Prospective Studies
Risk factors
Seafood - adverse effects
Sweden - epidemiology
Abstract
Major food contaminants such as polychlorinated biphenyls (PCBs) are proposed to play a role in the etiology of cardiovascular disease (CVD), but to date the impact of PCBs on cardiovascular health need to be explored.
We assessed the association between validated food frequency questionnaire-based estimates of dietary PCB exposure and risk of myocardial infarction, ascertained through register-linkage, among 36,759 men from the population-based Swedish Cohort of Men, free of cardiovascular disease, diabetes and cancer at baseline (1997). Relative risks were adjusted for known cardiovascular risk factors, long-chain omega-3 fatty acids (eicosapentaenoic and docosahexaenoic acids) and methyl mercury exposure. During 12years of follow-up (433,243 person-years), we ascertained 3005 incident cases of myocardial infarction (654 fatal). Compared with the lowest quintile of dietary PCB exposure (median 113ng/day), men in the highest quintile (median 436ng/day) had multivariable-adjusted relative risks of 1.74 (95% confidence interval [CI], 1.30-2.33; p-trend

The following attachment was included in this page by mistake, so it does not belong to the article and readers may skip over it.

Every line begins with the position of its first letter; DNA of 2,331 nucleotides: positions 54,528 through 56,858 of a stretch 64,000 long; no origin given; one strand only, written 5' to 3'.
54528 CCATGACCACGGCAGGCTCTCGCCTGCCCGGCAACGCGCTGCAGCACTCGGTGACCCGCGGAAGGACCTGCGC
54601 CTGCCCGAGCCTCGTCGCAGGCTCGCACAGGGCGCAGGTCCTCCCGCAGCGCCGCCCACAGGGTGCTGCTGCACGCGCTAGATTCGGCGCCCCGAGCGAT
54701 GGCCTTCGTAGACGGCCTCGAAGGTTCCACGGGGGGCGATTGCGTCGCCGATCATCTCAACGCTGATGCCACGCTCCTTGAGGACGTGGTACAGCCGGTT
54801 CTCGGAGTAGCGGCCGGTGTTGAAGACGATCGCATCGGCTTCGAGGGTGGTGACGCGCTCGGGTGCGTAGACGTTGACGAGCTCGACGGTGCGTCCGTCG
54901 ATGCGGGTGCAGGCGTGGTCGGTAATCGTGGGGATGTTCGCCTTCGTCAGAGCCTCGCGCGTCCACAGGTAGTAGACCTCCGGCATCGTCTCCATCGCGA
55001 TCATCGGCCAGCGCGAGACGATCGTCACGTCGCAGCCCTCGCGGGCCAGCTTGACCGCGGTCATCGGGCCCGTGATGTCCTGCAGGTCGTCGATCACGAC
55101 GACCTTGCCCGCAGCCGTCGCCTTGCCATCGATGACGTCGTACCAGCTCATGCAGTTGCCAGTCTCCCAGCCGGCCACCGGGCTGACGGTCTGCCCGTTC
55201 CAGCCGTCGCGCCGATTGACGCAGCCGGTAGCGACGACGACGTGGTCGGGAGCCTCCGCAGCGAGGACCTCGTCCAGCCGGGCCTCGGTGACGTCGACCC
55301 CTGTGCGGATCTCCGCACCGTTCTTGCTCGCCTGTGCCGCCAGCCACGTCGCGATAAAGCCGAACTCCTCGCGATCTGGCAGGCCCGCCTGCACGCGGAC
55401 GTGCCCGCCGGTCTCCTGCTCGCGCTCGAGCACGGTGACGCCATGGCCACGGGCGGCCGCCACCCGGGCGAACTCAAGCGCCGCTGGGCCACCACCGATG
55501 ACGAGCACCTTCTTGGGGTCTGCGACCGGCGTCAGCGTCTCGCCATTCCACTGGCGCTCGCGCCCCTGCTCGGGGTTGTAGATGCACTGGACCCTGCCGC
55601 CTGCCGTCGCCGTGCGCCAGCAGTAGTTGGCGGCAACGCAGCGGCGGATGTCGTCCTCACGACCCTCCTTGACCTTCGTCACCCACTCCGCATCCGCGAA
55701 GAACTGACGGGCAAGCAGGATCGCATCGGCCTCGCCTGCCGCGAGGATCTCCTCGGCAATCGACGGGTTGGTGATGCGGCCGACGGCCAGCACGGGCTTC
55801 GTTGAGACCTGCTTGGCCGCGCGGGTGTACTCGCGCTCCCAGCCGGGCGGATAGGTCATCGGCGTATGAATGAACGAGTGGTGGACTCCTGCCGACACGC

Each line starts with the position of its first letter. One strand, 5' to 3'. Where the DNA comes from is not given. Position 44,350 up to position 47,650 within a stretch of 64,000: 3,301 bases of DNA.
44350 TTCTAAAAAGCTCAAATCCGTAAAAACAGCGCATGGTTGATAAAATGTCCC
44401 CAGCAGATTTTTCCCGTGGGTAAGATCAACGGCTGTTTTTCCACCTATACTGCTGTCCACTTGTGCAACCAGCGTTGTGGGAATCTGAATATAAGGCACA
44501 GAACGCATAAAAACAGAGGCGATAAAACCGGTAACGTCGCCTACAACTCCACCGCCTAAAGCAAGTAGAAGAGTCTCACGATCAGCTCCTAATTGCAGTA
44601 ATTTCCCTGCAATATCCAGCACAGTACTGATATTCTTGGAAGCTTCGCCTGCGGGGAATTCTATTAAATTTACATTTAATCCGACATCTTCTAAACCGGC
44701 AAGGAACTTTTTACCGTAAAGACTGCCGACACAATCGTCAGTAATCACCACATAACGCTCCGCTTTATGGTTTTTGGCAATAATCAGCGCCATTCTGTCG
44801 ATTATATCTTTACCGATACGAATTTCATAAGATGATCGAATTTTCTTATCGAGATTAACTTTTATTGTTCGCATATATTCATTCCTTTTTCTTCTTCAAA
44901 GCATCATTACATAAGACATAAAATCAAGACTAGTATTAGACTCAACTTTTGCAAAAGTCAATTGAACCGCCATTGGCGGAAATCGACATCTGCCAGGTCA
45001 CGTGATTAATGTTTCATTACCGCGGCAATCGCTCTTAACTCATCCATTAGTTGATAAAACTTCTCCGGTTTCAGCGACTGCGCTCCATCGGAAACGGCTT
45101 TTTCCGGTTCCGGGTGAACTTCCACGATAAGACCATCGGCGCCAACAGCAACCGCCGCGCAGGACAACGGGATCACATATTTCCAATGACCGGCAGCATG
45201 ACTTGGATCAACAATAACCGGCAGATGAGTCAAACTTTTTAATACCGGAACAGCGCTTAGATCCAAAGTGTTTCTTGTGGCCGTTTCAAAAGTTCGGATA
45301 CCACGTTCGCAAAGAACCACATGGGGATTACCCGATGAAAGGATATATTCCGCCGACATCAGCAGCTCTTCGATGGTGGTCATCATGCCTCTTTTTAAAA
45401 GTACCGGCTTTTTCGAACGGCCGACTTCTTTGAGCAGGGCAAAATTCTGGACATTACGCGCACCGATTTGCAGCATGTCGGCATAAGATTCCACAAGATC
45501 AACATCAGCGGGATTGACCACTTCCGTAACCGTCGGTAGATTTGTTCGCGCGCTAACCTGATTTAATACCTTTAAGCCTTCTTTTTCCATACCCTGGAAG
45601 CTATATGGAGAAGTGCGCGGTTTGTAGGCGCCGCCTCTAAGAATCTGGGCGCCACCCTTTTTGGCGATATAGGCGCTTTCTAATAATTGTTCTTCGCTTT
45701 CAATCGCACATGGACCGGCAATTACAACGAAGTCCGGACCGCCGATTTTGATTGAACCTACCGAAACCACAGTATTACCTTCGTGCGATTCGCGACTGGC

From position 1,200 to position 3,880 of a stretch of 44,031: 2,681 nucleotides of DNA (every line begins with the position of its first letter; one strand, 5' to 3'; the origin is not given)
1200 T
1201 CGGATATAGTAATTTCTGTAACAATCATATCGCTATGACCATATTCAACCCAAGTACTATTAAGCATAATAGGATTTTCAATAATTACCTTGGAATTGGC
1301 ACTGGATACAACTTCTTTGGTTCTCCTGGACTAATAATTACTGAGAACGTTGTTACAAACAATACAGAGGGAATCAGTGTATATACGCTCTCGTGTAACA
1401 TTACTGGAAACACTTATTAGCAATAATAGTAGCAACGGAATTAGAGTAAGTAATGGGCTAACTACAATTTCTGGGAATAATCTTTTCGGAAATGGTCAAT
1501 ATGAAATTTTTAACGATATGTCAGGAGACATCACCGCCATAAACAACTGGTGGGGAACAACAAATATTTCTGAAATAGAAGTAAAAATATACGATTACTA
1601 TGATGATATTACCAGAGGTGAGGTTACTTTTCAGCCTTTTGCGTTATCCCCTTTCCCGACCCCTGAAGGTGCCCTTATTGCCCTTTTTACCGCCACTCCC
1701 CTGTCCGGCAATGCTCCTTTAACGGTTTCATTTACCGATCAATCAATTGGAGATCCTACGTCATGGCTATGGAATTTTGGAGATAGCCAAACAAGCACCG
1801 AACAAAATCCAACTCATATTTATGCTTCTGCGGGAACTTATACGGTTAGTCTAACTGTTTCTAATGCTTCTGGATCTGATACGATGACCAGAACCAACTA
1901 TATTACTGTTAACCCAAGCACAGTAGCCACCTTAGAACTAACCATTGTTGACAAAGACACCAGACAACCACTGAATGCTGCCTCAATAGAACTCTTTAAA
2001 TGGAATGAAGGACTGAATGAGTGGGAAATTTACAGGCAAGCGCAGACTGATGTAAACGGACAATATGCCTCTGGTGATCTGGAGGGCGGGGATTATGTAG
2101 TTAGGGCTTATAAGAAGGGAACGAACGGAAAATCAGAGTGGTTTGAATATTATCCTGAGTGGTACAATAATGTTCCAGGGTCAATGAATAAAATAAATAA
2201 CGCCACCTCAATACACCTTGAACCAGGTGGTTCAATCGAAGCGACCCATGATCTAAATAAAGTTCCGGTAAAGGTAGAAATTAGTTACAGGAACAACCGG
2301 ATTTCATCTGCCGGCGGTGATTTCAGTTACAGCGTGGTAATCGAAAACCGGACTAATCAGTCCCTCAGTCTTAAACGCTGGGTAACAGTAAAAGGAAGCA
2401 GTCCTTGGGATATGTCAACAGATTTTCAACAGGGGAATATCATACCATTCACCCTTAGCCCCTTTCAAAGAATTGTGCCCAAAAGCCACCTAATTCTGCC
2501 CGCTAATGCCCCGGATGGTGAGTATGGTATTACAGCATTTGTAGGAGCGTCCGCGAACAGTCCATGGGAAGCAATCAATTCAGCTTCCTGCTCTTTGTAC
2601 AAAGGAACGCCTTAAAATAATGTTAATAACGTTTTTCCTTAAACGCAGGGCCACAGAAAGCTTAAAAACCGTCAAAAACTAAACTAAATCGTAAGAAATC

PubMed ID
26690540 View in PubMed
Less detail

Environmental contaminants and chromosomal damage associated with beak deformities in a resident North American passerine.

https://arctichealth.org/en/permalink/ahliterature263403
Source
Environ Toxicol Chem. 2015 Feb;34(2):314-27
Publication Type
Article
Date
Feb-2015
Author
Colleen M Handel
Caroline Van Hemert
Source
Environ Toxicol Chem. 2015 Feb;34(2):314-27
Date
Feb-2015
Language
English
Publication Type
Article
Keywords
Alaska
Animals
Beak - abnormalities - drug effects
Benzofurans - toxicity
Chromosome Aberrations
Environmental Pollutants - toxicity
Environmental pollution - analysis
Hexachlorobenzene - toxicity
Nesting Behavior - drug effects
Ovum - drug effects - metabolism
Passeriformes - abnormalities
Pesticides - toxicity
Polychlorinated Biphenyls - toxicity
Tetrachlorodibenzodioxin - analogs & derivatives - toxicity
Trace Elements
Abstract